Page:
US: trade deals and resistance
29 April 2015
Ask people on the streets in the USA about TTIP and they are less likely to know what you’re talking about than if you ask the same in the UK. Certainly the secrecy around the deal in the States is even more intense than in the UK, and the media is complicit with a similarly business-pages-only coverage afforded to the negotiations. There’s another dimension: that of NAFTA and TPP.
NAFTA, the North Atlantic Free Trade Agreement, implemented by the US, Canada and Mexico in 1994, has left a very sour taste in Americans’ mouths. The deal heralded a flight of manufacturing jobs from the US to Mexico and impoverished many. Before the deal, the predictions were of a jobs bonanza. When signing the deal President Clinton said:
"NAFTA means jobs. American jobs, and good-paying American jobs. If I didn't believe that, I wouldn't support this agreement."
According to the AFL-CIO (the US equivalent of the TUC in the UK) 700,000 jobs were lost to Mexico thanks to NAFTA. The main story from NATFA was job losses.
TPP, The Trans-Pacific Partnership, is currently being negotiated between 12 countries around the Pacific Ocean, including Brunei, Chile, Japan, Vietnam, Malaysia and Peru. Whilst not as comprehensive as TTIP, it is easy to see how a fear of a flight of jobs via TPP could happen. Whereas with TTIP, as the EU has more developed economies and better levels of pay and workers’ rights than some of the TPP partners, the problems are of a different nature.
TTIP is more about a corporate takeover of decision making and increased competition, concepts which aren’t as immediate and threatening as unemployment. The more controversial parts of TTIP, especially Investor Protection provisions in the form of ISDS (Investor State Dispute Settlement), are presented as essential protection for investors based in the US, not as threats to democracy and infringements on a state’s right to choose its own path in future legislation.
Then we have the huge issue of Fast Track (or more formally the Trade Promotion Authority). I touched on this in a previous blog post. Fast Track now seems an essential part of the process of agreeing TPP and TTIP and getting both agreements approved by the US government. Such is the opposition amongst (mostly) Democrats in the House of Representatives, the President needs strong arm tactics to get TPP and TTIP agreed and signed. Fast Track will ensure there can be no filibustering of any debate on trade deals and that no Representative can table amendments to the deal as it is presented.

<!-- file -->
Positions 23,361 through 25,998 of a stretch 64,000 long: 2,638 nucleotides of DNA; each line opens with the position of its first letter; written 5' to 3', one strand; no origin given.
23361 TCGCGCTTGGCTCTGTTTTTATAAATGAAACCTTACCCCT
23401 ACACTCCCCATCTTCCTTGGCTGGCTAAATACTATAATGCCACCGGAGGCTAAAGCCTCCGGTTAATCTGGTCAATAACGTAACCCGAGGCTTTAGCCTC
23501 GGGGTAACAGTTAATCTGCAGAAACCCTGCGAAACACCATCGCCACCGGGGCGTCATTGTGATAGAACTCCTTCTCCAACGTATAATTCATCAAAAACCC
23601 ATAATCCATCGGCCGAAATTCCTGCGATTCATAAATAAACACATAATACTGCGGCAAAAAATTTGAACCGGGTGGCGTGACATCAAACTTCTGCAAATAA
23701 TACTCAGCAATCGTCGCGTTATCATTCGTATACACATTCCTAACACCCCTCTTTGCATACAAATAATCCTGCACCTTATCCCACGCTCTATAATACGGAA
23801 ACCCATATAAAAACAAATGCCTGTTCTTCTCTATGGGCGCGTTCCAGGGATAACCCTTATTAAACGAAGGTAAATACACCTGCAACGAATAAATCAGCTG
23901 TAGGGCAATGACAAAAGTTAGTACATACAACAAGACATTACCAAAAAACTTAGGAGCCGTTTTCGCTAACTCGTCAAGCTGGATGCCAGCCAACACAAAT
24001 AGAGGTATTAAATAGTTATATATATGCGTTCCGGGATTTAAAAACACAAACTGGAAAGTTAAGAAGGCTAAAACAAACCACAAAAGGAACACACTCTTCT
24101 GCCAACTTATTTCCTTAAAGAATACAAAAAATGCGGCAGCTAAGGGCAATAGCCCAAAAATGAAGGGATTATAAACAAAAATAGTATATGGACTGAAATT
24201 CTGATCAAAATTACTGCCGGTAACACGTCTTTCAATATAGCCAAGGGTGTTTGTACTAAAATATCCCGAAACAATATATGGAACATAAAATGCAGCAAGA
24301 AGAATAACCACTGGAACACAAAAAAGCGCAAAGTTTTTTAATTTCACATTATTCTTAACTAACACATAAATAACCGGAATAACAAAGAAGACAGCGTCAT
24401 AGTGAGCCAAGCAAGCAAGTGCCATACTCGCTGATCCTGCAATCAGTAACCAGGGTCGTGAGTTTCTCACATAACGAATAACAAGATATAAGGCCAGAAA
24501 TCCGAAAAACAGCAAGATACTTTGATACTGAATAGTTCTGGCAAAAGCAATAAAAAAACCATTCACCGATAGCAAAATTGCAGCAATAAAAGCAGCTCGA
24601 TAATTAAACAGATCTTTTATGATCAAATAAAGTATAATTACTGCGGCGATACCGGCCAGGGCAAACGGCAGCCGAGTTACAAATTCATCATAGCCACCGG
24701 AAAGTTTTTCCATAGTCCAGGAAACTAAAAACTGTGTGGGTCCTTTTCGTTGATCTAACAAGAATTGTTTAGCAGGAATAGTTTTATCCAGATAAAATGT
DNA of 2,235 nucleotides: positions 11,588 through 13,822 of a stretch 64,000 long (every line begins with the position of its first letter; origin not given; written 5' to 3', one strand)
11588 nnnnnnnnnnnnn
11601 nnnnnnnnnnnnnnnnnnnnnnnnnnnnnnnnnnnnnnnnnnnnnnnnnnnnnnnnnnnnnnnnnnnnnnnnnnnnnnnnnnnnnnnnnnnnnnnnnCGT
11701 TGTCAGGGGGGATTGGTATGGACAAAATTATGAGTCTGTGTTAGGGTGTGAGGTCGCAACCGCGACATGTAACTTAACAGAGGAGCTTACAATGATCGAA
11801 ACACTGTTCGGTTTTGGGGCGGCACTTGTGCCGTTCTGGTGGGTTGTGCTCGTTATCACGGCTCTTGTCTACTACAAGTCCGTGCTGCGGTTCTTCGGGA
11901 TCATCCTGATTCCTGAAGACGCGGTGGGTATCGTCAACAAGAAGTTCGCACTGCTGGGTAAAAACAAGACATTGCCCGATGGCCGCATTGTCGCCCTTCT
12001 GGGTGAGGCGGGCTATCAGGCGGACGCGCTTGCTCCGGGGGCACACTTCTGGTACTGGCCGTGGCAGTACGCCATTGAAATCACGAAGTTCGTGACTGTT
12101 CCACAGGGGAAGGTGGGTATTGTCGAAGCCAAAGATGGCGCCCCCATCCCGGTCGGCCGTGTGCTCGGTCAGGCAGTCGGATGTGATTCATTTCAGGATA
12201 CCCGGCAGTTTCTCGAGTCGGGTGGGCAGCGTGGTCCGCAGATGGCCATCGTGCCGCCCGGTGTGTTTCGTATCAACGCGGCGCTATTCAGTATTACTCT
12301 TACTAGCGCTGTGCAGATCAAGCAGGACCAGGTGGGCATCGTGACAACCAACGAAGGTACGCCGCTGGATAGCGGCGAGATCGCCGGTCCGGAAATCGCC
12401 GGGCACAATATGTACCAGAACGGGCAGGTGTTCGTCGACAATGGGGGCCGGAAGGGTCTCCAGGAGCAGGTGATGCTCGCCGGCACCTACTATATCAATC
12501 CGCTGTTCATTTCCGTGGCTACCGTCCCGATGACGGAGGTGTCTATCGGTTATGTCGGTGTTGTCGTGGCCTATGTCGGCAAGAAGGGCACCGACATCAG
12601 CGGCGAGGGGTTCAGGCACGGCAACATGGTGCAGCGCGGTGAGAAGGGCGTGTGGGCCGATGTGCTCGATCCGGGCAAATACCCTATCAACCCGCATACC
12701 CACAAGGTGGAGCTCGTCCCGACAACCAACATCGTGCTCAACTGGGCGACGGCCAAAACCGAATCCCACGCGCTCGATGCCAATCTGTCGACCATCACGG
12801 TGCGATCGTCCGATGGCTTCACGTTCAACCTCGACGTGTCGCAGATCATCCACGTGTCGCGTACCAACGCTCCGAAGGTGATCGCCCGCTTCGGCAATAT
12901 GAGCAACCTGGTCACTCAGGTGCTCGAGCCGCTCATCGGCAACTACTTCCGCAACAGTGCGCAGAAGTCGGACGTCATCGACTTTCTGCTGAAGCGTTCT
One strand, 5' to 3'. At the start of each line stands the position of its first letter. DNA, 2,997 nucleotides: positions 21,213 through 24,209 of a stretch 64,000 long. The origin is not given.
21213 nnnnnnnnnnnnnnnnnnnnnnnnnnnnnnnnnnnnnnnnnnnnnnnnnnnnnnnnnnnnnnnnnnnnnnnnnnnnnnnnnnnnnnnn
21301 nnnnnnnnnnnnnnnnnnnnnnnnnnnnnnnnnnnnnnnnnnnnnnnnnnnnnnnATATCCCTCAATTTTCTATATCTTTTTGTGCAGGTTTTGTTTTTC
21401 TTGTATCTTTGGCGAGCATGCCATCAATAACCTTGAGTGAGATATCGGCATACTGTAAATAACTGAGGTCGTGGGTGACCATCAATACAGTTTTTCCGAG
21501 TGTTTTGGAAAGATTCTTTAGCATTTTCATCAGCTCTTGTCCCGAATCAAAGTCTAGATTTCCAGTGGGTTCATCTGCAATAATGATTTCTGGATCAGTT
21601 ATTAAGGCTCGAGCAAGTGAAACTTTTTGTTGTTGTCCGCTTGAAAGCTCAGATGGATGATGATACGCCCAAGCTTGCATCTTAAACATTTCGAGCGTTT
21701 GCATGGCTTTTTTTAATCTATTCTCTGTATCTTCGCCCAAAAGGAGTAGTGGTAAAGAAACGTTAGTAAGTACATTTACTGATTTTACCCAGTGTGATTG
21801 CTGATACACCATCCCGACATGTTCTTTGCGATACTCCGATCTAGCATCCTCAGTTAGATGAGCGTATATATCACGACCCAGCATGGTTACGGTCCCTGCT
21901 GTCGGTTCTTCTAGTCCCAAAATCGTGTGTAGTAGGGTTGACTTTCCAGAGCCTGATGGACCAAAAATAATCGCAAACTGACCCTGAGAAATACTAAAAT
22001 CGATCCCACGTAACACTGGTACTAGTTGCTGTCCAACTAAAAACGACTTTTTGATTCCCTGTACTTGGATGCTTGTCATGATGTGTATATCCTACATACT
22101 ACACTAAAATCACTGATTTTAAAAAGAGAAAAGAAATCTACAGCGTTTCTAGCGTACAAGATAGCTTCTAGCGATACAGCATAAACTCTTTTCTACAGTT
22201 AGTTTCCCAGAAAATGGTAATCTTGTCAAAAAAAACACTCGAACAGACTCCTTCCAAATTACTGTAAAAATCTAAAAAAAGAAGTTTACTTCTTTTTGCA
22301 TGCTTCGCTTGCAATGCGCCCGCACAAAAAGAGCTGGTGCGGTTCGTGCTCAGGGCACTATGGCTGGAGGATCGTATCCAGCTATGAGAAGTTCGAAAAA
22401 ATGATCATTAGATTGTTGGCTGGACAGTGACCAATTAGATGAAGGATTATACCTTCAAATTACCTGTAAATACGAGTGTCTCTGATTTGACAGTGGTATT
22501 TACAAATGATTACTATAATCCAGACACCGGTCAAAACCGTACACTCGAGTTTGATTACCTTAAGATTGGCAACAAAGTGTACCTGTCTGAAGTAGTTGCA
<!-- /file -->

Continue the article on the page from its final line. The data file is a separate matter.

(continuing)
The coming vote looks close. Most of the 188 Democrats are opposed to Fast Track, although a small handful will be supporting Obama. The 244-strong Republican side of the House is naturally supportive of TPP and TTIP, but is reluctant to grant Obama the powers contained in Fast Track. It looks like the result will come down to the efforts of campaigners and the deals struck in various meetings and one-to-one conversations and arm-twisting behind the scene. House of Cards fans may be familiar with the democratic machinations at play here.
Both sides realise that the likelihood is that Fast Track, if approved, will still exist when the next president is elected, whoever that may be, adding a mysterious and potentially dangerous twist from all viewpoints
So, US campaigners are concentrating their fire power on Fast Track. This week they issued a 2,009 signatory letter from organisations across civil society, an unprecedented response from a usually fragmented section of society. The letter quoted Lee Saunders, president of the American Federation of State, County and Municipal Employees:
“Fast Track is rigged to give special rights to corporations at the expense of workers and consumers. We’ve seen this before and it has led to massive job loss. We cannot get better trade agreements until we get our priorities straight.”
There’s a lot up for grabs stateside at present. We offer our backing and our solidarity to all resisting the onslaught of neo-liberalism in the form of trade agreements in the States right now.
Above image: A protest at the TTIP negotiations in New York City on Thursday 23 April